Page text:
Professor Maas's opinion about the aims of No Coal calling for greater local community control over our own lives cries out for a detailed response. He debunks the present system in place, claiming it is subservient to the interests of outside corporate interests pursuing greedy gain as opposed to the public welfare, and in particular our local public welfare. Debunked along the way are our local elected officials, our judges, as well as state and federal office holders subsumed under the head of flunkies or lackeys or worse of this invidious insidious corporate juggernaut.
What nonsense. Our government consists of layers of democratically elected office holders and officials and employees hired to effectuate public policy as expressed in our laws and regulations, and all subject to both the grants of power and limitations on that power as set forth in our state and federal constitutions. These various layers of government in our federal system and delegated powers of self-rule to municipal corporations such as the City of Bellingham may not always cohere smoothly, but sooner or later things get worked out and if not the court system(s) sort out the competing claims to jurisdiction. No one, absolutely no one, gets to call all the shots in our democratic system of overlaid jurisdictions. It is simply false to claim otherwise. What appears to be bugging the professor and his group is that they don't get to call all of the shots, while portraying themselves as martyrs under the banner of frustrated local popular sovereignty.
But our democratic system is inherently frustrating, most especially for people who already have all the answers. Competing interests actually get to state their claims in an effort to further or protect their own perceived interests. Then our elected representatives have to balance off all the competing claims. It's simply laughable to claim that real estate developers call the shots on new projects. Instead they face literally a mountain of regulations, federal, state and local, and have to run the gauntlet of public hearings and environmental review, while trying to figure out how to make some kind of profit. All businesses are subject to innumerable laws and regulations covering every single aspect of their activities.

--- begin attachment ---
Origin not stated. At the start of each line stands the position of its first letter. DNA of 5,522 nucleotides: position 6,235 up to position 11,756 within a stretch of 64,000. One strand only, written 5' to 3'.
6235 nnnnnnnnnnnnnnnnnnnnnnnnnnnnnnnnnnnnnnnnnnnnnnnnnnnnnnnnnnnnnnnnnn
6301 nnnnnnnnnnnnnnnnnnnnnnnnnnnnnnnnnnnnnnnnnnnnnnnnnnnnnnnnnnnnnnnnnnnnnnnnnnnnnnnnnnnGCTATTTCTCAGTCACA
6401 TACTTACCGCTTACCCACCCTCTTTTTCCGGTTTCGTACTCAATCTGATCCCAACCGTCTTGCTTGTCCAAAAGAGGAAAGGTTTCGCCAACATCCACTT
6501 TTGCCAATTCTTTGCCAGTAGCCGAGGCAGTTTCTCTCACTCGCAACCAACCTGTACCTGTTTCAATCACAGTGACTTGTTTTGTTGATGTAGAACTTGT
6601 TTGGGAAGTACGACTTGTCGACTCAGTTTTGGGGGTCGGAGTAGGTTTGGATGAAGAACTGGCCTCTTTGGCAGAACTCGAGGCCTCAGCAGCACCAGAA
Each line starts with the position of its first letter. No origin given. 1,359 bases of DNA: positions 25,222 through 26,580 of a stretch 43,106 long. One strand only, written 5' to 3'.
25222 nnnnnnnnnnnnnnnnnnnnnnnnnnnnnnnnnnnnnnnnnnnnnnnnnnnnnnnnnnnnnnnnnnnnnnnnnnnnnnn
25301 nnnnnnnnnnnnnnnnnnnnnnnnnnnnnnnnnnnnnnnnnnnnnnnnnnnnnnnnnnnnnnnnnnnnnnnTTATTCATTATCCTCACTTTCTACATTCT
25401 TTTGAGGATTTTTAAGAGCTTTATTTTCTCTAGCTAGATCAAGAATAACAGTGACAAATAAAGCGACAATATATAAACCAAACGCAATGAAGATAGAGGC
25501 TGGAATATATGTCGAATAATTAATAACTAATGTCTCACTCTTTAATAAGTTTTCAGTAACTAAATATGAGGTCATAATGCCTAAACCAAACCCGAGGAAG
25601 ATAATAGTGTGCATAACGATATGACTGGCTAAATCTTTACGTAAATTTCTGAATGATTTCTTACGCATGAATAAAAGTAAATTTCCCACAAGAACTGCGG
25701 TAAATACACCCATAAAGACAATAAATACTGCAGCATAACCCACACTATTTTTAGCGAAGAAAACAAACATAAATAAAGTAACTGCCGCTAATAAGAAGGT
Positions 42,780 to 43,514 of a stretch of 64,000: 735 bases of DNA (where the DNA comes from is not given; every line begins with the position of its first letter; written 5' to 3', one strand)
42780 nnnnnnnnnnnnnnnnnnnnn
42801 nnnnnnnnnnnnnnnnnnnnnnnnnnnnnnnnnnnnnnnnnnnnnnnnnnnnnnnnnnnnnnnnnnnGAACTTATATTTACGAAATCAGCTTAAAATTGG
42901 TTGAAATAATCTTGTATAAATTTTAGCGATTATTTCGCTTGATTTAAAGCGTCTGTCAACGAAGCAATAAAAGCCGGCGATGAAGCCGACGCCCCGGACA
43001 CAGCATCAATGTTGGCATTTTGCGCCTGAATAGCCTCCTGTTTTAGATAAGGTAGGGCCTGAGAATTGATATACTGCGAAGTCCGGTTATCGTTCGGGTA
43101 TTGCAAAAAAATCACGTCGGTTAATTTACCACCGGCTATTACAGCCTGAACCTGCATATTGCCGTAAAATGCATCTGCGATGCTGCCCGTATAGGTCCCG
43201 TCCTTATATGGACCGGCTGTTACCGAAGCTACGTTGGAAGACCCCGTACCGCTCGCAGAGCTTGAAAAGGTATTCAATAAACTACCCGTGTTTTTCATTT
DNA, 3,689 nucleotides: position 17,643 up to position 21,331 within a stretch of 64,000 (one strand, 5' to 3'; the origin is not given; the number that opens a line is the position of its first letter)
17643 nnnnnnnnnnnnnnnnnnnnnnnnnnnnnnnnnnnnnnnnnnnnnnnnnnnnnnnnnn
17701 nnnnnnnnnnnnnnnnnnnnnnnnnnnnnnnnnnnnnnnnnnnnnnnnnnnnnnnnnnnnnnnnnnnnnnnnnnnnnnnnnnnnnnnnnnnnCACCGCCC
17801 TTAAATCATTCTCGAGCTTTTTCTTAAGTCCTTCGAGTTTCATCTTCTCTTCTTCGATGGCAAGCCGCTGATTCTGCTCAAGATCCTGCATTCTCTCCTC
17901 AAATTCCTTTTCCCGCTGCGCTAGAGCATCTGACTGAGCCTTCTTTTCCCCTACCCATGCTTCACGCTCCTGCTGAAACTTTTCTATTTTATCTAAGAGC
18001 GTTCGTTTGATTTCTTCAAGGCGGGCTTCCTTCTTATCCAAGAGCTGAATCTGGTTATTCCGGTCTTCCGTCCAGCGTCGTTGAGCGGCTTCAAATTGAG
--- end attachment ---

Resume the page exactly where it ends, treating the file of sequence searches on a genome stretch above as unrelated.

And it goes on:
I need to direct attention to the actual implied threat in the article: The argument is stated in such a way, and this was by no means the first such expressed over this coal train controversy, that, claiming frustration of the democratic process and exhaustion of available legal avenues of redress for their grievances, more than a little hints at a rationale for the use of extra legal means to accomplish their goals: "We must seize the only governments we can," "and change requires raw force," "And changing 'who decides' means coming face to face with a structure of law that has been designed very carefully to eliminate the democratice process and then openly and frontally challenge that system of law." And, by the way, how much opposition would this bunch tolerate once they came into power?
The initiative specifically seeks to deny private, for-profit corporations the right to defend themselves in a court of law. It purports to supersede both federal and state laws and constitutional provisions inconsistent with it. It gives any resident (and of course non-profits) the right to go to court to litigate on behalf of Bellingham's flora and fauna.
I very seriously doubt that the vast majority of people who signed the initiative petitions had any notion of what the proposal contained, other than a generalized opposition to the coal trains coming through. From the tone of the professor's op-ed and several prior vituperative letters on this subject, I get the queasy feeling that this whole petition drive was a calculated tactic, meaning the ordinance was drafted to be so ridiculously over the top in terms of flagrant violations of the state and federal constitutions that the city council would have no choice but to seek to keep it off the ballot so as not to be required later to defend it in court, precisely so the proponents could then claim political martyrdom and justify their next set of moves. Quite a thought.
Mark B. Packer served on the Bellingham Planning Commission from 1975 to 1984 when Bellingham's comprehensive plan was being reworked.